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However, you can design things implemented in HTML/CSS without actually knowing anything about HTML/CSS. ;)

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I know, it's wonderful when you can do both, but I think it shouldn't be forced on everyone. Not everyone is a specialist, and not everyone is a generalist. Forcing one, or the other, is harmful. :)

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Pigeon-holing? Quite the opposite. I'm making the difference between "should" and "could". That's exactly because not everyone is a specialist, neither I am, but at the same time not everyone is a generalist! :)

Exactly like I'm saying in the middle of the article, "you have to know this stuff", but you don't have to know also how this stuff is done, you can, of course. But it's not a must. :)

It's always sad for me to hear people with bad experiences with designers or developers, but really, I don't think that "code" is the answer. I believe that "teamwork" is the answer. Knowing. Discussing. Collaborating. I've never seen a team doing that failing, regardless of the mix of skills :)

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It's the "Theory of Multiple Intelligences" bit that gave me the impression of pigeon-holing. And the paragraph preceding it where you go on about the typical high-school stereotypes. And the rest of the article is built on the premise of a dichotomy where creativity is separate from technical ability... the whole "left brain/right brain" idea.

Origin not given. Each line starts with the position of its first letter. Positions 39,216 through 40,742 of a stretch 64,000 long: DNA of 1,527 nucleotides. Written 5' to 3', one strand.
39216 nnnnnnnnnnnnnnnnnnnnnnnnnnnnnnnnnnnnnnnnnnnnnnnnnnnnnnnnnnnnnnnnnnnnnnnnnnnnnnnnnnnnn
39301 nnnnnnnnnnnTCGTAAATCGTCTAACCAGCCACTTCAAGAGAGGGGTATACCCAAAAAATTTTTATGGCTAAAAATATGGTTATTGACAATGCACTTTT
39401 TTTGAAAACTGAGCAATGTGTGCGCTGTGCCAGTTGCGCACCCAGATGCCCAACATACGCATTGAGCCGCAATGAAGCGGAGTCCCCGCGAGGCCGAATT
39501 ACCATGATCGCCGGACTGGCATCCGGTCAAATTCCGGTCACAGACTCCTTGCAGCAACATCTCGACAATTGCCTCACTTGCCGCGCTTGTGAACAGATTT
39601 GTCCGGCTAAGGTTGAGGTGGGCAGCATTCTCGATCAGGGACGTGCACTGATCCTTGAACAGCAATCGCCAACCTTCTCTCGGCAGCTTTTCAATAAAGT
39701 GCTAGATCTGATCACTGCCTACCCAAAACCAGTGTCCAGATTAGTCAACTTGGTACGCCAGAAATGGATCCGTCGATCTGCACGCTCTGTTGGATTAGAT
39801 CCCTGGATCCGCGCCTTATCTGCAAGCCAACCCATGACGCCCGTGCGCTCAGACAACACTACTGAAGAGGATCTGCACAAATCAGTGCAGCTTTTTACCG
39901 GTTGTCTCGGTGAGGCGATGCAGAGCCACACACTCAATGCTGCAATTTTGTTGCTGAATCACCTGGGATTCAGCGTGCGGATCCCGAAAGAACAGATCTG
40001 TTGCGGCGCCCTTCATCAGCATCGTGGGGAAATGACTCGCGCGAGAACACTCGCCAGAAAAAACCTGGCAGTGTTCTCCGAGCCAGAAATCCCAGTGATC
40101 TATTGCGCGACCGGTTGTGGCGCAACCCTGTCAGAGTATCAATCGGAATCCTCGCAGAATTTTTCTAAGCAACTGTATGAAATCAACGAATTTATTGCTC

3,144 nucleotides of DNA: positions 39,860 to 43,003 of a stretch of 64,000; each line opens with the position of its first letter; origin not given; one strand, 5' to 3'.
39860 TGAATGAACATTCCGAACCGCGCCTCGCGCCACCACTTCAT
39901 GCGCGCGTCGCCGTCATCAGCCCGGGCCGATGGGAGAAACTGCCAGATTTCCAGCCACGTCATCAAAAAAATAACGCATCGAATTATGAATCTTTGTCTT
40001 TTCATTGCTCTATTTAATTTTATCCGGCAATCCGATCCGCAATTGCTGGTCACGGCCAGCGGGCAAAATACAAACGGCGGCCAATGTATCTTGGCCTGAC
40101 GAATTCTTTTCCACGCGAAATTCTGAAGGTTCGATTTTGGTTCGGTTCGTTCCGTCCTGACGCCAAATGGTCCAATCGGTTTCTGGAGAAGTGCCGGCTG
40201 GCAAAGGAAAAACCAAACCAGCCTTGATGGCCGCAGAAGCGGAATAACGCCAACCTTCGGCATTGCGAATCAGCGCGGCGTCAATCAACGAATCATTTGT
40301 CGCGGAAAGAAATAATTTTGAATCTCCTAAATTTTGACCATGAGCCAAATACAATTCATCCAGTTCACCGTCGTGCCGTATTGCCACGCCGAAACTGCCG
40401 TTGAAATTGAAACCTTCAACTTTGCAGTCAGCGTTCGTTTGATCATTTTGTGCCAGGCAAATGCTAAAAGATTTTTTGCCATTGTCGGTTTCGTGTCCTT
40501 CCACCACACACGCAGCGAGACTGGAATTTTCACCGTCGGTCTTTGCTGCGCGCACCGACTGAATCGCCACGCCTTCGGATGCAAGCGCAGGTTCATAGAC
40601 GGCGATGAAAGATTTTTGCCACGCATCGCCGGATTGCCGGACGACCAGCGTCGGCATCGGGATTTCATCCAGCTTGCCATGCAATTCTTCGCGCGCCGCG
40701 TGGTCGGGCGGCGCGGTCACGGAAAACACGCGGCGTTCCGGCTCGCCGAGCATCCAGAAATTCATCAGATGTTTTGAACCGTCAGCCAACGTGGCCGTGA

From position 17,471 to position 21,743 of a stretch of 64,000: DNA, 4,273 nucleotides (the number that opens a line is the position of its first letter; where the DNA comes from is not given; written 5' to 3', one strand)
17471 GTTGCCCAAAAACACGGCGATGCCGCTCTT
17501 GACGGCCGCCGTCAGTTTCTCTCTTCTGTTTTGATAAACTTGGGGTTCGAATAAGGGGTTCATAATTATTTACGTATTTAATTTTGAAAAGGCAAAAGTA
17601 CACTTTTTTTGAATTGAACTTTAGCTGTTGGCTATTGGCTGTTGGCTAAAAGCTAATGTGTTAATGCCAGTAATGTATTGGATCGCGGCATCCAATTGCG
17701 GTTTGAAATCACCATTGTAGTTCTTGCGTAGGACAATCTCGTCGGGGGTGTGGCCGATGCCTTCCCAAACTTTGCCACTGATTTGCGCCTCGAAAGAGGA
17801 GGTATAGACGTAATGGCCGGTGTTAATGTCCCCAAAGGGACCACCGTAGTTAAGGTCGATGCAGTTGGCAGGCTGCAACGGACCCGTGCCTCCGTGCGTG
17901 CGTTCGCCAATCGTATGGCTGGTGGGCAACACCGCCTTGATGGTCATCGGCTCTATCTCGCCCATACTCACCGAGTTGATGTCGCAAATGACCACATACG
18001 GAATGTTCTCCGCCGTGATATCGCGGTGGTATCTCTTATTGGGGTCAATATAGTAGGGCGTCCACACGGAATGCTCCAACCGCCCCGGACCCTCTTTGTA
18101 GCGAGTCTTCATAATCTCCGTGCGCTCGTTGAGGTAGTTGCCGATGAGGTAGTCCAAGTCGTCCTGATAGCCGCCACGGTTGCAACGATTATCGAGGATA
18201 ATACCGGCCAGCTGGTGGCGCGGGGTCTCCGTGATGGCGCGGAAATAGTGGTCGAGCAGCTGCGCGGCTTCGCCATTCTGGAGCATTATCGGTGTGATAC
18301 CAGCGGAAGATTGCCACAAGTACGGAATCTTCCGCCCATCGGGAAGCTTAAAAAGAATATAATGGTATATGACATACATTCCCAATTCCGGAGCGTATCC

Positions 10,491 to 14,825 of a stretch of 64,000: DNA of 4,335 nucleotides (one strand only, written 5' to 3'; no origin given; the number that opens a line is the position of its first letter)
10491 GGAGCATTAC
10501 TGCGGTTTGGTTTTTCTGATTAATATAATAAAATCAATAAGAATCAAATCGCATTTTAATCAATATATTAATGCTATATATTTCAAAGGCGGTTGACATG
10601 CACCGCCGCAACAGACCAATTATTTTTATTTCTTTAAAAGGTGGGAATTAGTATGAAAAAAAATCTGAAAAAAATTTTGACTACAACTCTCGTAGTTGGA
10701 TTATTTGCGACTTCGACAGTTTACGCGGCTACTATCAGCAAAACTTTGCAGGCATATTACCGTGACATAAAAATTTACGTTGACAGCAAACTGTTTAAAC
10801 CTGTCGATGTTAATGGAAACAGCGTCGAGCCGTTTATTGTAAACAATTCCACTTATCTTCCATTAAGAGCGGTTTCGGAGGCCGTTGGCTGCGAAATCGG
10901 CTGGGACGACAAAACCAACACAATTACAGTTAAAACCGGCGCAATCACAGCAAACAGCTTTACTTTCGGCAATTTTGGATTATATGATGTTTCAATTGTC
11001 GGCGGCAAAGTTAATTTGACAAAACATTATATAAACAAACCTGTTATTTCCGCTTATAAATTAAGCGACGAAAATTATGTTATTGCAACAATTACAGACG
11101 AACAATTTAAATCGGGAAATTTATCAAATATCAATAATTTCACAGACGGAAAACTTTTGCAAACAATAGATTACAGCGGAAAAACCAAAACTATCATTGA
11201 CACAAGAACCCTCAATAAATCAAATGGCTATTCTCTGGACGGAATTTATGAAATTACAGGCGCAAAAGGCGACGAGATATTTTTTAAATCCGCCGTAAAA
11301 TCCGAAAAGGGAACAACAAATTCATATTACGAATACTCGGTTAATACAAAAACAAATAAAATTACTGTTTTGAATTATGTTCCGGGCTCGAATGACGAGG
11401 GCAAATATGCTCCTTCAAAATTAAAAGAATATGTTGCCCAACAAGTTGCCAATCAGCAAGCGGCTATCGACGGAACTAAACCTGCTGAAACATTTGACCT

It's bunk!

I think the split is actually in designer/front-end developer.

If you want to make analogies to other industries, I think your concept of designer is more analogous to a "concept artist". The person who has the good ideas that are not restrained by the burden of having to think about how to build them.

However when I hear, "web designer" -- I'm thinking of someone who can create or take a concept and actually build it. Someone who uses the tools available (HTML, CSS, Javascript, et al) to create something. This person does have to know how to build their ideas from the tools available.

And I think for most projects the designer is also the concept artist. Very few (if any) web projects actually need those roles filled by two separate specialists.

So I don't think it's bullshit. Designers should know how to code. And they should be good at it too.

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Again, I agree. The whole article isn't built on that dichotomy. It's just a sequence from a simple perspective to a more complex perspective, and actually ends saying that it's better if you are willing to expand your view, exactly like you are saying. :)

~

On the second part of your comment, well, you are talking about "web designer" specifically, and with a very specific definition of it as well. If that's your definition, then yes, he have to do that. But er, it looks more like a Frontend Developer to me, and I never heard of a "Concept Artist". ;) However, it's a matter of terminology here, and there's surely some confusion about it. :)

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Kudos to you if you were able to do it. However, please, reach the end, it says the same thing. :)